It’s All About Doing .
It’s All About Doing “Do or not do. There is no try.” –Yoda
Taking action is a very different experience than thinking about taking action. Doing requires physical action. Thinking, at some level, is required for doing; doing in turn, sculpts and alters our neurophysiology. The physical and chemical structures of our brains are shaped according to what we do. Our sense of ourselves, our self-confidence, and our skills are formed by what we do and do not do. Even painful habits can sometimes become deeply ingrained.
My clients have difficulty with doing. They have severe imbalances in their occupational lives. Many of them have way too much time on their hands. They spend too much time sleeping, or in passive leisure such as watching TV. They are so chronically bored so much of the time that they think of boredom as a normal state, and become anxious whenever an opportunity to go someplace new or to mingle with people outside of their usual small sphere presents itself. They become reclusive and begin to feel and act in ways that others perceive as unusual. They self-soothe with over-use of video games, alcohol, or other habits. They feel unsure of themselves, and others doubt their capabilities, as well.
How can we help someone who is stuck in a cycle of limited activity and purpose? The answer is both simple and sophisticated: by helping them to do more things, and by doing so to slowly and progressively reignite their confidence, curiosity, and zest for activity.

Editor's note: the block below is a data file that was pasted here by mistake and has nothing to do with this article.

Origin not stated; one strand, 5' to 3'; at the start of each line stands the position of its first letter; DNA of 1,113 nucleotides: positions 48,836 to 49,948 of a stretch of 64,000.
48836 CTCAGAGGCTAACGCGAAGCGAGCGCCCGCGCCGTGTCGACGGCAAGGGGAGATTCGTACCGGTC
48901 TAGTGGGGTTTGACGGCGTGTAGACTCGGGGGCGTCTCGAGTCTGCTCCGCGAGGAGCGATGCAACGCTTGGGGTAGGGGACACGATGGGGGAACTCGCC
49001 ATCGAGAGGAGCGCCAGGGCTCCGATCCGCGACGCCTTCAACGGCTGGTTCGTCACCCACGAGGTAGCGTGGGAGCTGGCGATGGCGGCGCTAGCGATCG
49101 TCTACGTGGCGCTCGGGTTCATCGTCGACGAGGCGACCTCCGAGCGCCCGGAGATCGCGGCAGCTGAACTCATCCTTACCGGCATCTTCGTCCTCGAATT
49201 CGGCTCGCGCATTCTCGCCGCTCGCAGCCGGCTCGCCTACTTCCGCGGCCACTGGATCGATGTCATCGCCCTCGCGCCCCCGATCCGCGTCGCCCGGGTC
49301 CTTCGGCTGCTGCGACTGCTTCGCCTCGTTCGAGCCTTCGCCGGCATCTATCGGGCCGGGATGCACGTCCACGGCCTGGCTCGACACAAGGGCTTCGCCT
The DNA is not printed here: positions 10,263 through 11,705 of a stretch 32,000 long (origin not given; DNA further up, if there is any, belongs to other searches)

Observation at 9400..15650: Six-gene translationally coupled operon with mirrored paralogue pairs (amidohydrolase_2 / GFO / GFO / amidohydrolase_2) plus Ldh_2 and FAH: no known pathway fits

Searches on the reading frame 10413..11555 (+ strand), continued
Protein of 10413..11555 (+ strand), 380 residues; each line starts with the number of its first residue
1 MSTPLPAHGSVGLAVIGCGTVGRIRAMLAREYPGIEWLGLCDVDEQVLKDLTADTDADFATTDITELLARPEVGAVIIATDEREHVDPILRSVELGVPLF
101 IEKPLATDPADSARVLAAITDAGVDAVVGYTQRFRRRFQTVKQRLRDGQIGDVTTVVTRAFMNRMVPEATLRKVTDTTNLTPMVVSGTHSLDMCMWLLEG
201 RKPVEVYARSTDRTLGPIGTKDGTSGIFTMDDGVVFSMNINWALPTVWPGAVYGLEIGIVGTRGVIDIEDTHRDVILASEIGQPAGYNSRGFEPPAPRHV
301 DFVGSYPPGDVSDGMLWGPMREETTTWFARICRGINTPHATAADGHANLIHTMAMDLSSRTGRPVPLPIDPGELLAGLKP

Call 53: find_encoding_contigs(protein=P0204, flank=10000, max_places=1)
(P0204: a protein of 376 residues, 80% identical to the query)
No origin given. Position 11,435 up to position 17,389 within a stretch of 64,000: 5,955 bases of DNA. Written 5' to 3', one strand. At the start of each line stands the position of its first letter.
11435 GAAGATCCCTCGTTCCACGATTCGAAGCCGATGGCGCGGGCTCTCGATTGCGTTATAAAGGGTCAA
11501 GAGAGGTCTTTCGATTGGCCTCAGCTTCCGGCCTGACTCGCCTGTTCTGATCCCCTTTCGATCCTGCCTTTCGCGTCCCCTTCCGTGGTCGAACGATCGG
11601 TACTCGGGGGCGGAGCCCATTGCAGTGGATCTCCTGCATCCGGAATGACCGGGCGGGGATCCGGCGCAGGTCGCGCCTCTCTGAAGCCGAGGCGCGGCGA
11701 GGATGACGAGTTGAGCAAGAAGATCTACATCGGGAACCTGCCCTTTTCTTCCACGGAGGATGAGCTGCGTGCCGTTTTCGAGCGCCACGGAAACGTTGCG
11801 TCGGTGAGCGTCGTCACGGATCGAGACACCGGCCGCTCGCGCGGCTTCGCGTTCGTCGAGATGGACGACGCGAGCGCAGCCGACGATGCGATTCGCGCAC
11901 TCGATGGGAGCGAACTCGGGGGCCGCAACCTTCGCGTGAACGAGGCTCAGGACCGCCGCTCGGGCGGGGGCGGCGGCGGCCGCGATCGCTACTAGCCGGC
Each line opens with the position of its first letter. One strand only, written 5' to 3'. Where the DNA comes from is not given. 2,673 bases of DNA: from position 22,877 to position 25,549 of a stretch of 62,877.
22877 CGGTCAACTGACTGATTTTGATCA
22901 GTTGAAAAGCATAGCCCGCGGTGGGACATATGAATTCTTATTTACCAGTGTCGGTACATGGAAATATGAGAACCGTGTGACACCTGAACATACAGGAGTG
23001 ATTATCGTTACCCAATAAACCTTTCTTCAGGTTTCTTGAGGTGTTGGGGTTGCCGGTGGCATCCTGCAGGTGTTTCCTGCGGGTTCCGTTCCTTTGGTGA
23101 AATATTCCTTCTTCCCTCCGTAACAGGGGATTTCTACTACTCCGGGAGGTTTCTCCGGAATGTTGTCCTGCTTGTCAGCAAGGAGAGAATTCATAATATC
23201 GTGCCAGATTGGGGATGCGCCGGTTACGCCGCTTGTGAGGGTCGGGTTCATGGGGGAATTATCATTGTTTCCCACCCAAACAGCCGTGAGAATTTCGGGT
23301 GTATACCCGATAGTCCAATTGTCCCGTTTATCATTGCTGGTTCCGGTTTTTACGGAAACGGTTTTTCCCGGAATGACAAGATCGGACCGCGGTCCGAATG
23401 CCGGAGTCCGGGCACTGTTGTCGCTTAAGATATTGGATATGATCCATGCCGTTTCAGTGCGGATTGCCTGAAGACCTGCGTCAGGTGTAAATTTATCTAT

It sounds easy, doesn’t it? It sometimes is, but often it’s not. Many times this process requires expertise in puzzling out which activities are the right fit and level of challenge for this individual, and what environments will best support success.
And then there is the issue of the relationship. Initiating new activity after a long period of solitude requires courage and trust. A therapeutic alliance with someone who is from outside the familiar small circle of family and friends may be what is needed to break away from entrenched habits of inactivity and sameness.
Here is the good news: over and over, I see people making great strides, given an individualized and well-paced series of opportunities and supports. As they begin to do small activities that are outside of their comfort zones, and as those who they care about react positively, they begin to blossom. I can honestly say that most of my clients grow beyond what they ever thought was possible when we first started our work together.
Am I wizard? No. I am an occupational therapist, and I absolutely know that personally meaningful activity is as essential to health and happiness as good food and water.